It has been suggested that because of minimal technology required to produce a pet food product, that essentially anyone regardless of credentials or expertise can bring a product to market. Even though this is a true statement it is important to clarify the difference between someone doing a garage operation and someone who follows the right requirements to manufacture a quality product. I have seen many companies that have started as garage operations and have expanded into thriving operations. Some have done it right and most have done it wrong. Many have started as a result of trying to improve the quality, and make the formula less expensive than a commercially prepared diet. They have originally decided to make the diet for themselves and then found others that wanted the same diet for their dog. Little by little they expand to the point that they need larger and more expensive equipment to do the job on a larger scale. A big hurdle comes when they find that they do not have the freezing capacity to do the production on a larger scale. Another hurdle comes when they find out that the ingredient supply has dried up and now they have to procure the ingredients from locations far from their operation. The next step in the expansion process happens when the Department of Agriculture steps in to regulate and control the commercial operation. Fees and fines prevail and pretty soon it becomes overwhelming. Registering your products in the various states present expensive challenges to anyone following proper registration requirements. Anyone can make a food under unknown conditions, with unknown ingredients, put a label on it with marginal packaging, freeze it and sell it to unsuspecting consumers.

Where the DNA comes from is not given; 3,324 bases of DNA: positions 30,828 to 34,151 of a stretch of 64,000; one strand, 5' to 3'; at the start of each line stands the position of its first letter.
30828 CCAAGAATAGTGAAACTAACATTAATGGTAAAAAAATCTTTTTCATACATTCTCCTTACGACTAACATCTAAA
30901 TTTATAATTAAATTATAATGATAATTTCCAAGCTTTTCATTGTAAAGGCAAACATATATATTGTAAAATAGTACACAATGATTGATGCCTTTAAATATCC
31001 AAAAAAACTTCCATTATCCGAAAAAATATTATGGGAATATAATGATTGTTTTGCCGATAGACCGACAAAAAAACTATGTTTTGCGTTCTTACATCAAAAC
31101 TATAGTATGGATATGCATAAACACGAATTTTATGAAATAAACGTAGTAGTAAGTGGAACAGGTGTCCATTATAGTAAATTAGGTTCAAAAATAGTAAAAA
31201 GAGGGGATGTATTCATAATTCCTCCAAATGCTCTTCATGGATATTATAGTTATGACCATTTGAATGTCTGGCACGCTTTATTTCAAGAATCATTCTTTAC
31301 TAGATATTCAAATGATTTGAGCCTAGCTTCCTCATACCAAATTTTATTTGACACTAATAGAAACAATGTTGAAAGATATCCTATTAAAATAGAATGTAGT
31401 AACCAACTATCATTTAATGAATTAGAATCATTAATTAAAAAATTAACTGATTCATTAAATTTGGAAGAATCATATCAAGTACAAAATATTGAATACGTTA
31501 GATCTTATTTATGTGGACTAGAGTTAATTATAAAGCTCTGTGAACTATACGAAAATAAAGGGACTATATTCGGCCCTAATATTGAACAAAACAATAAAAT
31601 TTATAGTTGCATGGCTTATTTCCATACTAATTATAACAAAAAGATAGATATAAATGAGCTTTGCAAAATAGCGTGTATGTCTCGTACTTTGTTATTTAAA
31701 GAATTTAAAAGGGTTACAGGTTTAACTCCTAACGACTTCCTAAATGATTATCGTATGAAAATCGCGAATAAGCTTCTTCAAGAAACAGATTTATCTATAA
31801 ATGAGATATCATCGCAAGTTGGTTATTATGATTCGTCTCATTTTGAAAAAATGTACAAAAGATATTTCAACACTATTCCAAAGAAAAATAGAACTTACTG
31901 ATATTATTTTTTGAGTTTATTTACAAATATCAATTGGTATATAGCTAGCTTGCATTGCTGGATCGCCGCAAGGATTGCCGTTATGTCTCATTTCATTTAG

The responsible commercial manufacturer commits to procuring adequate meat processing equipment along with low temperature freezing capacity, and packaging technology. It is a big step to take to bring a brand to market and have it coupled with a history of usage. One last caution to mention is the lack of regulation in the pet food industry. The regulatory agencies responsible for policing the manufacture and production of pet food is quite lax and as a result there are several claims and false statements made on labels. This is very misleading to the consumer that relies on the information on the bag to make a decision on what to feed. AAFCO does provide some guidance for pet food products and labeling but regulatory agencies do not have the funding to police the misguided information. Claims made regarding ingredient sourcing, ingredient quality, hormone free, antibiotic free meat used in the products are common areas of potential exaggeration. New pending federal label changes are in the works to help defray these common abuses and it will help to make all producers conform to more rigid standards.
The introduction of raw meat dog food diets is a relatively new industry compared to the heat processed dry kibble market and as such consumers have to sort out the responsible producers from the garage operations. It is good advice to investigate the history and the points outlined above to determine a proper and safe product to feed your dog.